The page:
made every effort to represent the National Socialist idea
of law.

Q. And you have said that, so far as Frank was concerned, he
was a jurist who opposed the arbitrary use of power by the

A. He did that in some of his speeches; and the Fuehrer did
not approve of these speeches.

Q. He was a man who believed in fair trials, was he?

A. What kind of trials do you mean? I cannot hear you; there
is such a lot of noise.

Q. Criminal trials.

A. I did not hear the word.

Q. He was in favour of fair trials and he resisted the
arbitrary power of the S.S.? That is your evidence, is it?

A. He told me that repeatedly, and he frequently expressed
this view in his speeches, too.

Q. And you say he was a man who favoured a liberal
administration in the territory of which he was Governor
General? Is that so?

A. I am sorry, but I can't follow this; there is so much
noise that I can barely hear half of what you are saying;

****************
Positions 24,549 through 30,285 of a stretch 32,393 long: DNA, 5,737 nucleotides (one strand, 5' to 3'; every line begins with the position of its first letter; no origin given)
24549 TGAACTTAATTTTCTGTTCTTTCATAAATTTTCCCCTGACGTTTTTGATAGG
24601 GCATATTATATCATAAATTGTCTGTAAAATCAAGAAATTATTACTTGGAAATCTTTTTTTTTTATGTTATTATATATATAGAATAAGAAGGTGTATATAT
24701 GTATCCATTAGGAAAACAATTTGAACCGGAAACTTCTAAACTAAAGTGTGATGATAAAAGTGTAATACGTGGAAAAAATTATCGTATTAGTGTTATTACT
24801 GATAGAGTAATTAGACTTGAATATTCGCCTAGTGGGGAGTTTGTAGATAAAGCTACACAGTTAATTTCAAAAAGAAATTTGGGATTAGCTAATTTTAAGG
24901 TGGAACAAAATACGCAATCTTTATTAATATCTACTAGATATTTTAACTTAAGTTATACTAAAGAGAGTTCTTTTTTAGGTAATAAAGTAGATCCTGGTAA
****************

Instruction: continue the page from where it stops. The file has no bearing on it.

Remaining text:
the other half is completely lost.

Q. Well, we will try again. Did you ever hear of the AB
Action, for which Frank was responsible in the Government

A. That is an action of which I know nothing at all. Someone
mentioned this name to me about a week ago and said that
Frank was accused of this AB Action; I do not know of any AB

Q. You were getting frequent reports through Frank as to the
administration of his territory, were you not?

A. Reports were occasionally sent in.

Q. Are you saying that Frank never informed you about the AB

A. Yes, I do not know what the AB Action is.

Q. I will remind you. It was an action which resulted in the
slaughter of the flower of the Polish race, of the Polish

A. I know nothing about such an action.

Q. If you will look at the Document 2233-PS, which has
already been exhibited as USSR 223, and which is Frank's
diary, you will see that history of this action and perhaps
you will then remember something of the circumstances of it.

A. Which page is that, please?

Q. On Page 8 of the annex to that text. You will see on that
page that the action started on 16th May with a conference
at which Frank, the Governor General and Reich Minister Dr.
Seyss-Inquart, Secretary of State Buehler, S.S. Brigadier
Streckenbach, and a Colonel Muller were present. You will
see there that Frank decreed, with immediate effect, that